The Myth of the Charismatic Leader

When you hear the word “leader,” what images pop in your head? Often it’s the gregarious, outspoken, energetic, showman, whose personality seems larger than life – someone who is able to rally and motivate employees with their words. But what if you are not gregarious, outspoken, or a master presenter? Can you be a leader that others will follow?

According to the new book, Quiet: The Power of Introverts in a World That Can’t Stop Talking, a reserved leadership style may have its advantages after all. For one, an introverted leader works better with a driven, proactive team because their style encourages initiative-takers to offer suggestions. Since an introverted leader is a good listener and not interested in dominating social situations, they are more likely to hear and implement the ideas without the need to put their own stamp on each suggestion. As a result, proactive team members are even more likely to provide additional suggestions for improvement since the leader is receptive to ideas.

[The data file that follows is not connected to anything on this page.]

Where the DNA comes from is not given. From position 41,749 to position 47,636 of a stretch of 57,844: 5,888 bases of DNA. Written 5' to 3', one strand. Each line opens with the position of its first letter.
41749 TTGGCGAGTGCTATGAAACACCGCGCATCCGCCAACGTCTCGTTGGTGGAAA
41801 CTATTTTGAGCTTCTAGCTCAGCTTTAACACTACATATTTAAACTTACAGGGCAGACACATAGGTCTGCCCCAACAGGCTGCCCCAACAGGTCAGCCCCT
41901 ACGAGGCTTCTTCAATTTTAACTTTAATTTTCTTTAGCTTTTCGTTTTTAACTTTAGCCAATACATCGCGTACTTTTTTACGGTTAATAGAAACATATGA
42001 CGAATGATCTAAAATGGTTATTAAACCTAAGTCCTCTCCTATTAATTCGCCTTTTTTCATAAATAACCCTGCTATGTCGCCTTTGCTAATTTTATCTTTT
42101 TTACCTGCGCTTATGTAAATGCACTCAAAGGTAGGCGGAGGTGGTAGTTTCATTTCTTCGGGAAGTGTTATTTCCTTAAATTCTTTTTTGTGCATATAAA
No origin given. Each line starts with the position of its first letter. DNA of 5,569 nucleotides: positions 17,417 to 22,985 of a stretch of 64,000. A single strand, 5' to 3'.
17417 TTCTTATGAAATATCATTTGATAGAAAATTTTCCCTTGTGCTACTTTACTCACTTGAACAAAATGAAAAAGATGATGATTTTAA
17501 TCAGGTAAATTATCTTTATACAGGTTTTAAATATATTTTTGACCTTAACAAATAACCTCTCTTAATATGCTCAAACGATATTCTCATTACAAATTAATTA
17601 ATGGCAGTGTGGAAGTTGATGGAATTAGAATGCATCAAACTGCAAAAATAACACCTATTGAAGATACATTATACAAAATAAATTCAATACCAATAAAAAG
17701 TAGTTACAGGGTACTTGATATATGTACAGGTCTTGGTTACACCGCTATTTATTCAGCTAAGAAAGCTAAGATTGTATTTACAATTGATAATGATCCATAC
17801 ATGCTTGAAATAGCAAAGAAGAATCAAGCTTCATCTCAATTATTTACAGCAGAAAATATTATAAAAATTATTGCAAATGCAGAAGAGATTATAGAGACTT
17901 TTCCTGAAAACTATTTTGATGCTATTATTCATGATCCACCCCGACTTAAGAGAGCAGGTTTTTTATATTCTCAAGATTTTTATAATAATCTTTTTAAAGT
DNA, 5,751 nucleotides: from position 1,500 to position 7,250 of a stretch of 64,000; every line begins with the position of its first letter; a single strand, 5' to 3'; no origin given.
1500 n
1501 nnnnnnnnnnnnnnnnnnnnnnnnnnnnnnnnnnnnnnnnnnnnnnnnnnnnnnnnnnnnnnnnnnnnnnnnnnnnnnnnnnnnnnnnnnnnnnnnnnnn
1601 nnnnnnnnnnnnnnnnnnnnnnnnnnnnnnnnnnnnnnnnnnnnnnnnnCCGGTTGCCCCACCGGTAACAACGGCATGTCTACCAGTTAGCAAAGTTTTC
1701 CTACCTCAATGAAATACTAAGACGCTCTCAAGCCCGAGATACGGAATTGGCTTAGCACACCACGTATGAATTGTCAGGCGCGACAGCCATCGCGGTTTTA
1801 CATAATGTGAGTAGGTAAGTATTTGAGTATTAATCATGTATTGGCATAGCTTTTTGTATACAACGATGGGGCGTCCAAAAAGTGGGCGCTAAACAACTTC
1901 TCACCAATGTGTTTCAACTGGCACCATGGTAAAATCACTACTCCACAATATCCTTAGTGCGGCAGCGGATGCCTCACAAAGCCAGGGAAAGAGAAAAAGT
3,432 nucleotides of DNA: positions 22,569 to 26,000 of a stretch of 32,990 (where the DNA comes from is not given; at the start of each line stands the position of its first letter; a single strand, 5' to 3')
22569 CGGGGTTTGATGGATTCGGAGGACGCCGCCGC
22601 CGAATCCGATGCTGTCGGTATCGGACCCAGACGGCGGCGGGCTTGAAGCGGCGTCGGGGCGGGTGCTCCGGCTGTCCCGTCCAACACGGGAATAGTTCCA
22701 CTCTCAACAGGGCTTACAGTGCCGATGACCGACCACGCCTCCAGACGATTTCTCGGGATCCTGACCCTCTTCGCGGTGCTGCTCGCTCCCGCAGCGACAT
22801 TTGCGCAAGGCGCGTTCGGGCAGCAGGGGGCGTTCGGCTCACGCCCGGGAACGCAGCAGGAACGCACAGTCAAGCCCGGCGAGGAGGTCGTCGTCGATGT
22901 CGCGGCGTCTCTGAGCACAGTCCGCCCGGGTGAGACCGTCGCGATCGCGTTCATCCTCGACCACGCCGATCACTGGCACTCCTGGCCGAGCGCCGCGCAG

So, as you think about leaders in your own organization, don’t discount those individuals that are more likely to listen rather than talk. They may be just the people your pro-active, go-getters need.

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